In such a work : whose setting is mythical and whose story line is less important than its underlying themes : the director is free to draw on a dizzying array of sources, an opportunity that Doug Fitch has enthusiastically embraced. In his earliest sketches he played with ideas ranging from Japanese kabuki and Picasso to Lord of the Flies, coming up with a production that evokes the world of a Mitteleuropean fairy tale through the face and body painting of African tribesmen. "I started with this book called Natural Fashion, with wonderful photographs of tribes of people somewhere near Ethiopia who don't really wear any clothes," he explained. "They paint their faces and bodies mostly, and wear elaborate headdresses created out of ordinary yet amazing things. I loved the way that this was such a combination between the animal world and the human world." He added: "I also read in the book that they can't see themselves because there aren't any mirrors, and the murky water doesn't create any refl ection, so the only way they see themselves is through the eyes of others : that is what the Vixen is thinking when she asks, 'Is it possible that I'm beautiful?' She's sort of going through that incredible self-discovery after she meets the Fox and falls in love."

Still, this is the New york Philharmonic, so Mr. Fitch, unlike the director of traditional opera, is also faced with the challenge of integrating 79 of the Orchestra's onstage musicians into the action. "One of the things I continue to enjoy very much," he said, "is having the Orchestra on the stage and having the music-making really be part of the production itself." His previous work with the Philharmonic provides some memorable examples. They include his 2005 production of Stravinsky's A Soldier's Tale in which the dramatic action, created in a tiny puppet theater, was projected over the musicians' heads; and last season's performances of Le Grand Macabre, which mingled musicians, soloists, puppets, and audience.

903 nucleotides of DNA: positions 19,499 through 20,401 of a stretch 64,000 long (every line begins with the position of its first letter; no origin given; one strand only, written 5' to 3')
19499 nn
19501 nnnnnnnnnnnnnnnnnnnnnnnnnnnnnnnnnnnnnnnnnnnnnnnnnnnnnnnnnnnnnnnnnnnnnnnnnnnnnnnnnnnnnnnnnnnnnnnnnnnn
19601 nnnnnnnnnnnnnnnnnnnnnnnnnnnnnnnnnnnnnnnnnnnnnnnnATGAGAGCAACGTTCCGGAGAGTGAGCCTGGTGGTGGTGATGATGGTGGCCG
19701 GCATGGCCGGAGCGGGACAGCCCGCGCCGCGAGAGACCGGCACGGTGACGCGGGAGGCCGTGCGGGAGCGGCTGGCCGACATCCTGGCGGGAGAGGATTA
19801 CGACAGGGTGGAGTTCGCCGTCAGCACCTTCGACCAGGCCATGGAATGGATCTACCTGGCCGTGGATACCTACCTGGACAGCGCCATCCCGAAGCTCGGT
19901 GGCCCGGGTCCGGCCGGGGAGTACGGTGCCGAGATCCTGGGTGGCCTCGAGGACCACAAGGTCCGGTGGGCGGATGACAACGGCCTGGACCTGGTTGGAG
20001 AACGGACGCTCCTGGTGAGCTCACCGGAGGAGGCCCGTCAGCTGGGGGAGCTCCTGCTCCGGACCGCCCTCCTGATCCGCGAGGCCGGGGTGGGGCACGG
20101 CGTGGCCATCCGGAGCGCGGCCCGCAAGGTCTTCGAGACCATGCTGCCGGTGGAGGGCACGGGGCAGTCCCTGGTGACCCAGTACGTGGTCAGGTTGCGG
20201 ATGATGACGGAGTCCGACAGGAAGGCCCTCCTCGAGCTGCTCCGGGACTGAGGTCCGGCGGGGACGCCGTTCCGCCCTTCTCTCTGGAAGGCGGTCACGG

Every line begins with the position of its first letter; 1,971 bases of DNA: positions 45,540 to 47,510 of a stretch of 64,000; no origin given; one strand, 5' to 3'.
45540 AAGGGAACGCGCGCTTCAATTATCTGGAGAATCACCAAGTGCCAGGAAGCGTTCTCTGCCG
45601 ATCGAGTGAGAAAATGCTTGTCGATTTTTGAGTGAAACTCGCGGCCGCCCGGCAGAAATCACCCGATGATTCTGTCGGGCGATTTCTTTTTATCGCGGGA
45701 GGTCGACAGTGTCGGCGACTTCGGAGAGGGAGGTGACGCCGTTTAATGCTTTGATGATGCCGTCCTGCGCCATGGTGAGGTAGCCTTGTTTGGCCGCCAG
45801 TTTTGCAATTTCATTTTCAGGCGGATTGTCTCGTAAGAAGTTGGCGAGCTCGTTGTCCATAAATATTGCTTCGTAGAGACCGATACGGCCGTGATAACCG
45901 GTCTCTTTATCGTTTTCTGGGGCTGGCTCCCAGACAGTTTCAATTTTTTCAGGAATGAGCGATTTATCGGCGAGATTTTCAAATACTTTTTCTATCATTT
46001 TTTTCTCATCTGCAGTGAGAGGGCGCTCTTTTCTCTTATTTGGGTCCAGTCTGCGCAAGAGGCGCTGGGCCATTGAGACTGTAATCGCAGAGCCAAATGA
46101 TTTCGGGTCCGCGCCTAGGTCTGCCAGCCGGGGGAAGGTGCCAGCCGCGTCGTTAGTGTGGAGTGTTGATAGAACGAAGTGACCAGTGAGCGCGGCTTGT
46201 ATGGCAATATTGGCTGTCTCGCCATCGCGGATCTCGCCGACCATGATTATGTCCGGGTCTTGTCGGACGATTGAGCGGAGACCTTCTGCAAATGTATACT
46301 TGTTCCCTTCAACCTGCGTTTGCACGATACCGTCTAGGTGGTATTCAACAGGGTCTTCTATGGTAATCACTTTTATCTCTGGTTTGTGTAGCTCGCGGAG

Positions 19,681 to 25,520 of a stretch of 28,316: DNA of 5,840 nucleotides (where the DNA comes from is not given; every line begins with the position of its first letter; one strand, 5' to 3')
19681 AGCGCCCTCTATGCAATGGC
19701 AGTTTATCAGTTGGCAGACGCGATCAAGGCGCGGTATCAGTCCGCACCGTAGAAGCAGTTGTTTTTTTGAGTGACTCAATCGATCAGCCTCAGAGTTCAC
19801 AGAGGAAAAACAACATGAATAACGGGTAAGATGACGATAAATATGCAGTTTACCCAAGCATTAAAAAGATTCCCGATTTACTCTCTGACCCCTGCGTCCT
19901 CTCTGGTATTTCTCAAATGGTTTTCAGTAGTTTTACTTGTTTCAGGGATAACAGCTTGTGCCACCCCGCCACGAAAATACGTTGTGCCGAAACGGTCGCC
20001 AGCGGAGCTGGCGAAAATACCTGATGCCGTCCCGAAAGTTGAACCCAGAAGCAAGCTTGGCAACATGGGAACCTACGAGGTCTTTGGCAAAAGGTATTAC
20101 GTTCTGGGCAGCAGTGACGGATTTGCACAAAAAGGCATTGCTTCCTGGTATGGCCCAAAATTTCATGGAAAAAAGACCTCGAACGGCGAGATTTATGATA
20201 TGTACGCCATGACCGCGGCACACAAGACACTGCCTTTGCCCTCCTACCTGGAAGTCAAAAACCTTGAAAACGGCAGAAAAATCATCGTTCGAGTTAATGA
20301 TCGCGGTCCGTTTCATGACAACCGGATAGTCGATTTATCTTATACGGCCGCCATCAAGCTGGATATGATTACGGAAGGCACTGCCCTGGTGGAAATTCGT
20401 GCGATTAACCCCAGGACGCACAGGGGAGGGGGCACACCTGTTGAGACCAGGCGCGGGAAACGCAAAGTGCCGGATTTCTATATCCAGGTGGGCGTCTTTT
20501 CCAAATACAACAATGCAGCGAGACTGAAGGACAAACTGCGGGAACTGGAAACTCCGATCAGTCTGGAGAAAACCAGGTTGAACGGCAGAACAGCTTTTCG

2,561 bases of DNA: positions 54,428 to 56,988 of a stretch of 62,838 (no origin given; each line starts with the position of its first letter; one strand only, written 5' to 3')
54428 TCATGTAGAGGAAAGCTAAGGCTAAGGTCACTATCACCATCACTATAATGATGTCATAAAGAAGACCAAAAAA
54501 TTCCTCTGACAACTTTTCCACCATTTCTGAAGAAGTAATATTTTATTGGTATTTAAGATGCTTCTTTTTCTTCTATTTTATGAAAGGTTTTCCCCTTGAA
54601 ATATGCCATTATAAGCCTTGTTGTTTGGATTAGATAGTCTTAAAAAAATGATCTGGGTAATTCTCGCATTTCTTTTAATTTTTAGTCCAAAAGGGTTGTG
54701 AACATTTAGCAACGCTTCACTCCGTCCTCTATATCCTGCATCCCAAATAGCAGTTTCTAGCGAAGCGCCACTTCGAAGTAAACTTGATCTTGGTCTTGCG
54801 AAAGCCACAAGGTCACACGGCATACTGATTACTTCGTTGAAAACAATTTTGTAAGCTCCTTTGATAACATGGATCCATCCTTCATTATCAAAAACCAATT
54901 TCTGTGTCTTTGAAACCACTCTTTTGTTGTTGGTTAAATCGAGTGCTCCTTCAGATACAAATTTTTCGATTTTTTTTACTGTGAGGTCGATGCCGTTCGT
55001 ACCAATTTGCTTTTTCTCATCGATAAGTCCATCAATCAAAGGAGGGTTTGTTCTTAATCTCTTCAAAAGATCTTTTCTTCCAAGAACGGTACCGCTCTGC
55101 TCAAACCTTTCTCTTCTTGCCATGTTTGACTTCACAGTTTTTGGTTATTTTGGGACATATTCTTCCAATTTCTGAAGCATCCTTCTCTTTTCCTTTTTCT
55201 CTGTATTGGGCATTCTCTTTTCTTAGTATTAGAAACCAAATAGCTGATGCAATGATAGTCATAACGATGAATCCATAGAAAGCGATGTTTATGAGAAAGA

Mr. Fitch : who designed the costumes and, with G.W. Mercier, the sets : explains that his goal is always to elevate the aural aspect of concertgoing to something more all-encompassing: "When we did The Soldier's Tale," he said, "making a miniature theater next to those instruments felt very much like building a visual instrument. In the same way that a violin is a small object that makes a big sound, that small theater made a big image. And that felt like an interesting balance, to be doing something like that on stage, with an orchestra."

In Le Grand Macabre the musicians became part of the action, especially during one memorable melee: "When the Orchestra members started throwing paper at one of the characters and at each other, they broke down the perceived fourth wall of what people can do on a concert stage," said Mr. Fitch. "you're not supposed to interfere with people who are playing their instruments." That's a rule of concertgoing he loves to break in every way possible: "I think it's really essential, when we do these productions, to get the performers way out into the hall as much as possible because that fourth wall in the concert hall is a very, very prominent wall, which we don't really recognize because it's so severe."

With all his interest in visual elements, however, Doug Fitch is the perfect musicians' director because he believes fervently in the communicative power of music. "When I watch an orchestral performance I think about the extraordinary invention of it : each one of those instruments, and how much effort it takes to learn to play them. It's just a wonderful, fascinating, very visual world."

Which brings us back to what makes Vixen : or any opera : worthy of exploration by the New york Philharmonic. "The most important thing," says Alan Gilbert, "is to find pieces that are really driven in an important way by the orchestra, and The Cunning Little Vixen is certainly an opera in which the orchestra plays an incredibly important role. To hear the New york Philharmonic play this music is really exciting." Like the other colorfully theatrical works he has helmed since becoming Music Director, this production is part of his larger project : "to make connections and to bring disparate elements and cultural forces together. I think that's very important. To me that's a central feature of our artistic vision."


Madeline Rogers is a creative consultant to non-profit cultural institutions and former Director of Publications at the New York Philharmonic.